Object Pool Pattern

This article is excerpted from "design patterns should be learned this way"

1 definition of object pool mode

Object Pool Pattern is a kind of creative design pattern. After objects are created and initialized in advance and put into the object pool, the object provider can use the existing objects to process requests, reducing the memory space and initialization time occupied by frequent object creation.

An object pool contains a set of objects that have been initialized and can be used. Objects can be created and destroyed when needed. Users of the object pool can get objects from the pool, operate them, and return them to the pool when they are not needed, rather than destroy them directly. Object pool is a special factory object. Object pool mode is singleton mode plus meta mode.

2. Application scenario of object pool mode

The object pool mode is mainly applicable to the following application scenarios.

(1) Resource constrained scenarios. For example, in an environment that does not require scalability (CPU \ memory and other physical resources are limited), CPU performance is not strong enough, memory is tight, garbage collection and memory jitter will have a great impact, so memory management efficiency needs to be improved, and responsiveness is more important than throughput.

(2) A limited number of objects in memory.

(3) To create objects with high cost, you can consider pooling.

Add: common scenarios of using object pool include various connection pools, thread pools, database connection pools, etc. when using Socket.

3 UML class diagram of Object Pool Pattern

The UML class diagram of the object pool pattern is shown in the following figure.

As can be seen from the above figure, the object pool mode mainly includes three roles.

(1) Object pool: holds objects and provides methods such as fetch / return.

(2) PooledObject: the abstraction of objects in the pool.

(3) Concrete poolobject: encapsulates the objects in the pool, encapsulates the state of the objects and some other information.

4 general writing method of object pool mode

The following is a common way to write the object pool pattern.

public class Client {

    public static void main(String[] args) {
        ObjectPool pool = new ObjectPool(10,50);
        IPooledObject object = pool.borrowObject();

    //Abstract object
    interface IPooledObject {
        void operation();
    //Specific object
    static class ConcretePoolObject implements IPooledObject {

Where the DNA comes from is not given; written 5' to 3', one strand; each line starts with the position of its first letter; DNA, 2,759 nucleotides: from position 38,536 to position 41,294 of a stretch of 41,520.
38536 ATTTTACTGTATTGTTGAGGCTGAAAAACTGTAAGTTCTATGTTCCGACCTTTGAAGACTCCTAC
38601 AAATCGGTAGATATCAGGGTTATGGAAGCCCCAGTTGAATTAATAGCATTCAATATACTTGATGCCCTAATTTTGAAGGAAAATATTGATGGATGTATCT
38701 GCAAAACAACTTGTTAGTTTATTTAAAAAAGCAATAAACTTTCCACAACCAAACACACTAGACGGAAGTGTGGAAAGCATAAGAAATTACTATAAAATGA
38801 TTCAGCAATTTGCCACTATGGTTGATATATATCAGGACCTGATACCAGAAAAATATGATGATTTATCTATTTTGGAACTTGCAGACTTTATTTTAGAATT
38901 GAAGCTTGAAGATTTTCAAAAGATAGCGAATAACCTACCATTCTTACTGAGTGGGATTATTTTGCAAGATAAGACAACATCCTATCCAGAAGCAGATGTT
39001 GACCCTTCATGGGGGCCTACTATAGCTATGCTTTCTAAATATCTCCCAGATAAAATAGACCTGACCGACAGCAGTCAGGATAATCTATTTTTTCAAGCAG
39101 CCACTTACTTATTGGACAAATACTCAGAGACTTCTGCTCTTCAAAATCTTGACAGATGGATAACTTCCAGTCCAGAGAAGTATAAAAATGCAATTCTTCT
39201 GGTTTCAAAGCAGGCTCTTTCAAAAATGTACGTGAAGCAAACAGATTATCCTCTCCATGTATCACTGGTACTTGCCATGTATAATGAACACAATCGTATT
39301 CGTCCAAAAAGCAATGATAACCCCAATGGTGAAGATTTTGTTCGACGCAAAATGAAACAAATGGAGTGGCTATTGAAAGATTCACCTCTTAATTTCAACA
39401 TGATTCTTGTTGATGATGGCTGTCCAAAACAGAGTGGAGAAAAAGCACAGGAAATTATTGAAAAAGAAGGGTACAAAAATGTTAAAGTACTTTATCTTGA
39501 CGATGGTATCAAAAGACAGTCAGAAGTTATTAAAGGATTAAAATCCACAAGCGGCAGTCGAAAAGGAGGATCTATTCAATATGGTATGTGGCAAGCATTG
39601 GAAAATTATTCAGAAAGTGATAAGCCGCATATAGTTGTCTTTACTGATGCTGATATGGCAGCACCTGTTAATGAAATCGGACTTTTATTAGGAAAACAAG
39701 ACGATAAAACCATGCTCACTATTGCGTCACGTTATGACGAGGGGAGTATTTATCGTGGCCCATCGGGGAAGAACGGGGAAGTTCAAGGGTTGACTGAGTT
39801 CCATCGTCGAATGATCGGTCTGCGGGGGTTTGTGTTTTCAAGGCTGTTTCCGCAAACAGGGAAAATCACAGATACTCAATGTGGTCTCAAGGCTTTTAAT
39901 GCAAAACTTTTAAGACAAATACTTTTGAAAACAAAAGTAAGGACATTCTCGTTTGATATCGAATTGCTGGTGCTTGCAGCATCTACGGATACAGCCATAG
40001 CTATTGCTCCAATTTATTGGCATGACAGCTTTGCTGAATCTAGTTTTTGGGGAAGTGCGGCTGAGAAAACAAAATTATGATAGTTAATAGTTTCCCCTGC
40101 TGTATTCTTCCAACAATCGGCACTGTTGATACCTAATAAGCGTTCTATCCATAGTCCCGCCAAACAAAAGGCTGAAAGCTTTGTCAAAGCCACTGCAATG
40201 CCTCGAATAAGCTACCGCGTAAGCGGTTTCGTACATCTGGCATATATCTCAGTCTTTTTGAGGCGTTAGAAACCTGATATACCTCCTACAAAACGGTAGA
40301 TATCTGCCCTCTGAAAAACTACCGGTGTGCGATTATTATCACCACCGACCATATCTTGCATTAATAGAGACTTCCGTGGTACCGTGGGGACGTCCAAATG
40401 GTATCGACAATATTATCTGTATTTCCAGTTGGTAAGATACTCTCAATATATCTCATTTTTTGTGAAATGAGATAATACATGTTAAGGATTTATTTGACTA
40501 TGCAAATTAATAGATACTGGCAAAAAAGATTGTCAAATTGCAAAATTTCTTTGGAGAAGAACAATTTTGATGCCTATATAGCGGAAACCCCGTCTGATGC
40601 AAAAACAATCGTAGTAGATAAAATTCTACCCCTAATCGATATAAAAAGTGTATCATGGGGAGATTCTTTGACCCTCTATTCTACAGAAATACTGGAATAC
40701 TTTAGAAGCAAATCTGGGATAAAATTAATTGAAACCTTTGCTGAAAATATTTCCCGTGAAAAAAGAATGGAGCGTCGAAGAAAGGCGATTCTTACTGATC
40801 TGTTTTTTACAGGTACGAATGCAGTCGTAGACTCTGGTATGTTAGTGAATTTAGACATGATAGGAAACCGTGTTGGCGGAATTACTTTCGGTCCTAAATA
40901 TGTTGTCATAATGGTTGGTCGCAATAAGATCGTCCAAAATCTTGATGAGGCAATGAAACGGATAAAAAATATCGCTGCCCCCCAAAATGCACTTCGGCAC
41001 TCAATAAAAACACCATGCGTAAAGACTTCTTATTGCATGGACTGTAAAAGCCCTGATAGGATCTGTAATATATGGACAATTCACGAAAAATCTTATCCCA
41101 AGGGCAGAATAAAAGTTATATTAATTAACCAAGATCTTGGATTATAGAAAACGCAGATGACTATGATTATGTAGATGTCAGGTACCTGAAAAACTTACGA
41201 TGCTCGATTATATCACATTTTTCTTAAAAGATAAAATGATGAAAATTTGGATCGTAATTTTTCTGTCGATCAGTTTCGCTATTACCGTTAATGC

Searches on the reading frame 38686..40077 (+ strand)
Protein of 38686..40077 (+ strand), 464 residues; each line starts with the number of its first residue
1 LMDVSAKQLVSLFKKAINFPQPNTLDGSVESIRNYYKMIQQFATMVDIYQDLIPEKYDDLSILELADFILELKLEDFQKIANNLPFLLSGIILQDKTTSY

public void operation() {

    //Object pool
    static class ObjectPool {
        private int step = 10;  					//When the objects are not enough, the quantity of each expansion
        private int minCount;
        private int maxCount;
        private Vector<IPooledObject> returneds; 	//Save objects not lent
        private Vector<IPooledObject> borroweds; 	//Save objects that have been lent out

        //Initialize object pool
        public ObjectPool(int minCount,int maxCount){
            borroweds = new Vector<IPooledObject>();
            returneds = new Vector<IPooledObject>();

            this.minCount = minCount;
            this.maxCount = maxCount;


        //Because the internal state is invariant, it is used as the key of cache
        public IPooledObject borrowObject() {
            IPooledObject next = null;
            if(returneds.size() > 0){
                Iterator<IPooledObject> i = returneds.iterator();
                while (i.hasNext()){
                    next = i.next();
                    return next;
                //Calculate the number of remaining objects that can be created
                int count = (maxCount - minCount);
                //The remaining number of objects that can be created is greater than the number of objects created in a single fix
                //Then initialize a fixed number of objects
                refresh(count > step ? step : count);
            return next;

        //Return and reuse objects that do not need to be used
        public void returnObject(IPooledObject pooledObject){

        private void refresh(int count){
            for (int i = 0; i < count; i++) {
                returneds.add(new ConcretePoolObject());

The biggest difference between the object pool mode and the shared element mode is that there will be an additional method for recycling objects in the object pool mode. Therefore, the object pool pattern should be a more specific application scenario of the shared meta pattern. It is equivalent to lending objects from the object pool and returning them after they are used up, so as to ensure the reuse of limited resources.

5 advantages of object pool mode

Reuse the objects in the pool to eliminate the memory overhead, CPU overhead and network overhead caused by creating and recycling objects.

6 disadvantages of object pool mode

(1) Increases the overhead of allocating / releasing objects.

(2) In a concurrent environment, multiple threads may need to acquire objects in the pool (at the same time), and then need to synchronize on the heap data structure or block due to lock competition. This overhead is hundreds of times higher than the overhead of creating and destroying objects.

(3) Due to the limited number of objects in the pool, it is bound to become a scalability bottleneck.

(4) It is difficult to reasonably set the size of the object pool. If it is too small, it will not work; If it is too large, it will occupy high memory resources.

This article is the original of "Tom bomb architecture". Please indicate the source for reprint. Technology lies in sharing, I share my happiness!

Posted on Thu, 25 Nov 2021 19:22:47 -0500 by gplaurin